IFAS | Freedom Writer | September 1995 | guide.html

Coalition building

A coalition, or alliance, consists of individuals or organizations working together in a common effort for a common purpose to make more effective and efficient use of resources. (From "Building Coalitions," the Ohio Center for Action on Coalition Development, Ohio State University)

How to determine if a coalition is needed

A coalition should be structured to:

What a coalition can do

Activity depends upon need, local assets and talent. The purpose should be to inform and mobilize voters. Education and activism are the two key words. Some groups emphasize education over activism, or the other way around. It depends upon how the group is set up. Many groups don't incorporate, although incorporation should definitely be considered. Try to get a lawyer pro bono.

How to start a coalition

Form a core group of three to seven people. Remember, as few as two or three dedicated people can keep a coalition going. Fundraising: approach concerned individuals and business owners for contributions to get started. You can raise quick cash this way. More serious fund-raising can follow later. Form a fundraising committee. Approach leaders and directors of other groups who indicate an interest in the coalition. Discuss possible dates for first meeting. Set a date. Send out letters announcing meeting date, time and place. Letter should briefly inform about the purpose of the meeting. Groups MUST RSVP, indicating whom they will send to represent their group. A registration list is prepared from the RSVPs. No one should be admitted who is not on the list. First meeting is informational. An hour and a half at the most. Show "America at a Crossroads," available from IFAS. Give a brief report of local Radical Religious Right activity. Propose a name for the coalition. Have a representative from each group sign up as a group liaison volunteer. This will be your contact person with an given group. Second meeting determines officers, job assignments, projects and time line for completing projects. Meeting schedules and frequencies will depend upon proposed projects and local Religious Right activity. Note: Coalitions can be formed for short-term projects or for the long term, depending on your local situation.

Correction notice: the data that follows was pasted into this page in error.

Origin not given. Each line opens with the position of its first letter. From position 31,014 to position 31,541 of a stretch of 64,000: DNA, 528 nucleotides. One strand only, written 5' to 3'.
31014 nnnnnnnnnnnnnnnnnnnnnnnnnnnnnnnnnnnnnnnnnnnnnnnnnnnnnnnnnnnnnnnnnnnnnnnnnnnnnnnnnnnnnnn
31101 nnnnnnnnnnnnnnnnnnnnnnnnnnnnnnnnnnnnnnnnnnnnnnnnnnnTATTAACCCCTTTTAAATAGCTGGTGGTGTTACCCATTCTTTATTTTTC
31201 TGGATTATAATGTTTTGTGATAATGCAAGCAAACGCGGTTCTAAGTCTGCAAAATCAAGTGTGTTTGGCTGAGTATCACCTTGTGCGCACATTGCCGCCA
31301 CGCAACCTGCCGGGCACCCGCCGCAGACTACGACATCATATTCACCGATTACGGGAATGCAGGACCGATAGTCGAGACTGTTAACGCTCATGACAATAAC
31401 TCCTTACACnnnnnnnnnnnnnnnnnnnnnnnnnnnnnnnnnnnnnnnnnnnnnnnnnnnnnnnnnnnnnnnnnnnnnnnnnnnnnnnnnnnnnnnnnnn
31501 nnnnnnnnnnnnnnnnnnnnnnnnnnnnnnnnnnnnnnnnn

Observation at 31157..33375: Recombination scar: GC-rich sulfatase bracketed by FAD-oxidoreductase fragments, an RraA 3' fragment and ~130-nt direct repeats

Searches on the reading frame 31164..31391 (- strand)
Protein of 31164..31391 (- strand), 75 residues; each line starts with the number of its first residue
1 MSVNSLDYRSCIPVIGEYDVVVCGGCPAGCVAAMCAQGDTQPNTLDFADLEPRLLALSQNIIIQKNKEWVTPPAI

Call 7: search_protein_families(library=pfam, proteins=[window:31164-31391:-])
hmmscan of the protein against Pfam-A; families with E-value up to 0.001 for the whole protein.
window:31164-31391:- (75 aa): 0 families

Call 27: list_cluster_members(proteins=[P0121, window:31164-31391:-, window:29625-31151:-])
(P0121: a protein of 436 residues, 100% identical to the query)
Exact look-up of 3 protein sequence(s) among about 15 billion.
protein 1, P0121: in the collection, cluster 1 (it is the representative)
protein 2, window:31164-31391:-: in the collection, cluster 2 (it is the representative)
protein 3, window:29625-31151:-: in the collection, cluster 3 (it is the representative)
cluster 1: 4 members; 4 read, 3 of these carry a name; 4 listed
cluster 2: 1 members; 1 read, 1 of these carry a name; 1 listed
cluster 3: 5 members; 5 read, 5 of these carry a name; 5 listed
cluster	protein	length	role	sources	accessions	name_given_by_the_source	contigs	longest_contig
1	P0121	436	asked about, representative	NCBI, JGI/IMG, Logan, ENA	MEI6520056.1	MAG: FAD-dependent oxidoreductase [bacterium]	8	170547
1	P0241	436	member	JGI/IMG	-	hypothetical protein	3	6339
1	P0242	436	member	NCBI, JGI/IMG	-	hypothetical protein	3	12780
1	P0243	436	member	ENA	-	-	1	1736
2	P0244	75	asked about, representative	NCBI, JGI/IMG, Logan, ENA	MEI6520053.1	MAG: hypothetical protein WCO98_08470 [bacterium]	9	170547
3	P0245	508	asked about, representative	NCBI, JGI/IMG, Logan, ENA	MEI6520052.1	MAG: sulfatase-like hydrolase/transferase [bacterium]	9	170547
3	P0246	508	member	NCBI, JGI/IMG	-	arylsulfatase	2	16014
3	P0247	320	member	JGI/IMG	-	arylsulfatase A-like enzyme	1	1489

Sample names of existing coalitions:

How to manage a coalition

The core group will keep everything going. The core group meets as often as necessary once a week, three times a week whatever is required. Group liaisons are the links to all the groups in the coalition. The coalition itself usually meets monthly, but it really depends on the types activity in which the coalition engages. For instance, if the core group assembles information on the radical right, and the coalition simply operates a phone tree or fax alert, monthly meetings may be unnecessary. Communication is the key word.. Use every means available. both within your coalition and to the general public.

© 1998 Institute for First Amendment Studies, Inc.